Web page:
It certainly was great while at lasted.
Right from the start, my theory was that if I kept a low profile I'd stay out of trouble. And that's how things worked out.
Periodically, lightning flashed and thunder rumbled through the newsroom. Some people were promoted, others vanished from sight.From time to time my colleagues would gather in anxious little groups and ask each other. "How is this latest reshuffling going to affect you? Do you get along with the new guy?"
I never had to worry. The bosses all worked in the daytime, and I took care to work at night and keep out of sight.I didn't bother them, they didn't bother me. Nobody gave me assignments, nobody told me what to do. Through two dozen staff reshuffles, I remained quietly at the bottom of the deck and led a beautiful existence. Nobody knew I was there.
I realized that sooner or later the bubble would burst. This week it did. Somebody wrote an editorial about me and blew my cover wide open.
Executives began phoning each other and asking. "Is that guy still on the payroll, for heaven's sake?" Even worse, the morning the editorial appeared, the managing editor came in before I could finish my night's work, and of course he made a beeline right for my desk. "So much for the first 30," he said. "Now let me give you the game plan for the next 30."
You see what I mean? As soon as they find out you're still with the firm, they start giving orders. Who needs it?
What brought on this disruption in my life was the editorial writer's discovery that the District Line Column would be 30 years old this week. For some reason out culture takes special notice of anybody who manages to keep the same job or the same spouse for any term of years divisible by 10. It doesn't matter that the object of this attention has no talent except for survival. Longevity creates a patina of vernerability creates a patina of venerability on people, just as it does on Civil War cannon standing in front of county courthouses. Before long, colleagues begin to point the man out, as they would a historic site.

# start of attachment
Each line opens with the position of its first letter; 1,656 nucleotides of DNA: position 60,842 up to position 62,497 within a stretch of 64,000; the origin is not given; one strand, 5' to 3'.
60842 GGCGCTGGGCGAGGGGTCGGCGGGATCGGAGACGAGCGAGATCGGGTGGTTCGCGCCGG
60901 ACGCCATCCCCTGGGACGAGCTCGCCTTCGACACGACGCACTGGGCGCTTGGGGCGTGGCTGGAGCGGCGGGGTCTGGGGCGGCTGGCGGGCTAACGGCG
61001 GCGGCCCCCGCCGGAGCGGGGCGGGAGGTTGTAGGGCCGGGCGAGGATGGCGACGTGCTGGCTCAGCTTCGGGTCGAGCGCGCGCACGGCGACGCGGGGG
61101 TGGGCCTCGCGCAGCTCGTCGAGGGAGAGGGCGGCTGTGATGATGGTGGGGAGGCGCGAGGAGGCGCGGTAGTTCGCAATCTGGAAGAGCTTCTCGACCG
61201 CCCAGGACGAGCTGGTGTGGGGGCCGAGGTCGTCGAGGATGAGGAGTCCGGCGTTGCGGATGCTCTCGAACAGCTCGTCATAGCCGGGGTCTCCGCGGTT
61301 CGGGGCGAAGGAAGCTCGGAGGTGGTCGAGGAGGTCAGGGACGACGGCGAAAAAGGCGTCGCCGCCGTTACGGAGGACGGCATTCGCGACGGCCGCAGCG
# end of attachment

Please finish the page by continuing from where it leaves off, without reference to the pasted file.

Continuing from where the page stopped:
"That's Mr. Earl," they say reverently. "He's been setting type here for 40 years. Imagine that! Forty years." Or, "That's old Bill Gold. He's been pounding a typewriter here for 30 years. Imagine that! Thirsty years."
Come off it, Geentlemen. As achievements go, these aren't very much. If you want to pay Mr. Earl his due, tell how he bluffed two men with better hands out of a huge poker pot. And if you're stumped for something commplimentary to say about me, give me credit for also being a pretty good con man. After 43 years, I still have my first wife believing that I'm really about to reform, and that henceforth life with me will be easier. I've fooled that poor girl more often than Lucy has pulled away the football that Charlie Brown is still trying to kick.
Something else that can be said for me is that I now have a dozen readers for every one I had during Christmas week of 1946. Managing editor ALexander F. Jones had explained to me precisely what he wanted in this new column to be called The District Line, and I was spending 12 hours a day trying to write to his specifications. But each day he'd read my copy, drop it into his wastebasket, and say, "You still don't get the idea. Try it again tomorrow."
At that point, I had a readership of one. To dress up the numbers a little, I used to say I was writing for two consumers - Jones and his wastebasket. It was a bleak Christmas.
Fortunately for me, however, on the following Jan. 10 Jones didn't drop my copy into his wastebasket. He sighed resignedly and said, "All right, we'll start printing it on Monday." So the first one appeared on Jan. 13, 1947, and soon after that Jones moved to another job, I moved to the nightside and lost myself in the newsroom subculture, and nobody bothered me until that editorial appeared.
Heaven only knows what will happen to me now that I have been forced to surface and join the anxious little groups at the water cooler. I have a feeling I'm about to find myself back on night police.